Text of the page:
A Temecula Valley winery that was on pace for a record year shut down most operations, slashing staff and services, in the face of the novel coronavirus pandemic, but its CEO expressed confidence Wednesday that the vintner will survive.
“I’m not scared of losing this business,” Bill Wilson of Wilson Creek Winery & Vineyards told City News Service. “We just need to hang on until we can kickstart it back up again.”
The winery is among 46 established vintners in the Temecula Valley that have closed their doors to most indoor dining and canceled events following Gov. Gavin Newsom’s emergency proclamation last week ordering “non-essential” businesses to switch to telecommuting and for people to stay home as much as possible to limit COVID-19 exposure risks.
The executive order came just a few days after Riverside County Public Health Officer Dr. Cameron Kaiser issued a directive limiting gatherings to 10 or less anywhere at anytime countywide.
“It’s been like a chess match, with us trying to keep up with what the government is doing,” Wilson said. “We would make plans, then change them. So we finally decided to shut everything down except our takeout orders. We almost didn’t keep that going, but now that the hysteria has settled down somewhat and we’ve got kind of a new norm, which is still crazy, we’re allowing for curbside pickups of our products.”
According to Wilson, who shares proprietorship of the winery with his parents and other family members, sales volume and on-site activity were running at a phenomenal pace, far exceeding record levels set during the same period in 2019, when earlier this month “all of it unraveled.”
“We were having our best year ever, really our best year, and no one saw this coming,” he said. “All of our reserves are now going into minimizing the impact of the virus.”
According to Wilson, the winery has procured an expanded line of credit to buffer against financial shocks. He said business has plummeted 90% over the last several weeks, and only senior staff remain on-site, with a smattering of salaried employees working from home.
He said that of the 252 people employed at the beginning of March, only about one-third are still on the payroll.
“We’re trying not to disrupt lives as much as we can,” he said. “We’re making some of our most senior people do things they otherwise wouldn’t do, down in the trenches.”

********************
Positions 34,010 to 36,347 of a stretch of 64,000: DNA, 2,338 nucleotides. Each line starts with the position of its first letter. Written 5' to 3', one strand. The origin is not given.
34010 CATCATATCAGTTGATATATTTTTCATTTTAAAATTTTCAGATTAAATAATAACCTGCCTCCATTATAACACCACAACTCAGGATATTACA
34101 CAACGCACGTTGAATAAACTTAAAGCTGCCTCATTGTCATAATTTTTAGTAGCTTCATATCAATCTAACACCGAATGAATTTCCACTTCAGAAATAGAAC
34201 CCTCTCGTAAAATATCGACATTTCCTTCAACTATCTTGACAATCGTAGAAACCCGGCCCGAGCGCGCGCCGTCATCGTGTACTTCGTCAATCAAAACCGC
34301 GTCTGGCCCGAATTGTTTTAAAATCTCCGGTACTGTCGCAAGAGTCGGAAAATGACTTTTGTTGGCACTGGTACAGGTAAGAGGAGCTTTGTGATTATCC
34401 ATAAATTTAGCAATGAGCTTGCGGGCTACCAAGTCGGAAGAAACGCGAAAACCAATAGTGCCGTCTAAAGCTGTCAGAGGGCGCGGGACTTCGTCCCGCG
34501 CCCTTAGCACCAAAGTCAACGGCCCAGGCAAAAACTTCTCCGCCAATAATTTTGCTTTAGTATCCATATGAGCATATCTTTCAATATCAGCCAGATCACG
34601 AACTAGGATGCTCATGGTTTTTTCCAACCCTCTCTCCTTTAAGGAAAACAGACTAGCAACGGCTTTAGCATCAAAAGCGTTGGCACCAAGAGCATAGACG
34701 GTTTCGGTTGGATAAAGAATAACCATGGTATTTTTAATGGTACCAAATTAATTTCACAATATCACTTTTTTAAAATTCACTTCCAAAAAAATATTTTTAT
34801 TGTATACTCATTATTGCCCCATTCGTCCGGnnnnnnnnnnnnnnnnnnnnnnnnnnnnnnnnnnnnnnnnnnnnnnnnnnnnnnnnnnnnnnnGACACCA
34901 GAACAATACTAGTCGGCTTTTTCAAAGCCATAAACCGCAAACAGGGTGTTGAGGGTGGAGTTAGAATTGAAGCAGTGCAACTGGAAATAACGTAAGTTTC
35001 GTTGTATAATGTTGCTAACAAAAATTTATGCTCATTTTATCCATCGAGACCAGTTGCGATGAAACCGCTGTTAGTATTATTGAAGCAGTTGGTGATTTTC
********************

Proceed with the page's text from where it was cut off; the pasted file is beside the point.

Wilson said all employees’ health benefits are being covered for now, and he understood the winery would have to absorb paying unemployment benefits for up to four months under the federal stimulus plan.
“Hopefully we’ll get reimbursed for that with tax credits,” he said. “I sure didn’t order this shutdown. We were going great one day and then the next, it was, `slam, bam, shut down, bye, bye.”’
Concerts, birthday parties, weddings and other celebrations were all knocked off the calendar for April.
“It’s sad because we worked hard to make everything happen,” Wilson said. “What’s really bad is that, in the service industry like ours, employees depend on tips for the lion’s share of their income. That’s disappeared. You can only do so much with online sales and curbside pickup.”
For the operations still underway, Wilson said the winery is observing a strict set of “protocols for the benefit of guests and team members.”
“America is resilient, and I think what President Trump said about the cure being worse than the disease shows that he knows this can’t go on for four to six months,” Wilson said. “You’d have sheer panic in the streets, and the country would go crazy. Trump is smart enough to see that. He’s a business guy, and he gets it.”
According to Wilson, he believes operations will return to normal by the time hot weather arrives, and COVID-19 recedes as a threat.
There are plans for a 20th anniversary celebration that will coincide with his mother’s 90th birthday on Oct. 14.
“We’ve got something great here,” Wilson said. “We’re going to be fine when everything kicks back into gear.”
>> Want to read more stories like this? Get our Free Daily Newsletters Here!Follow us: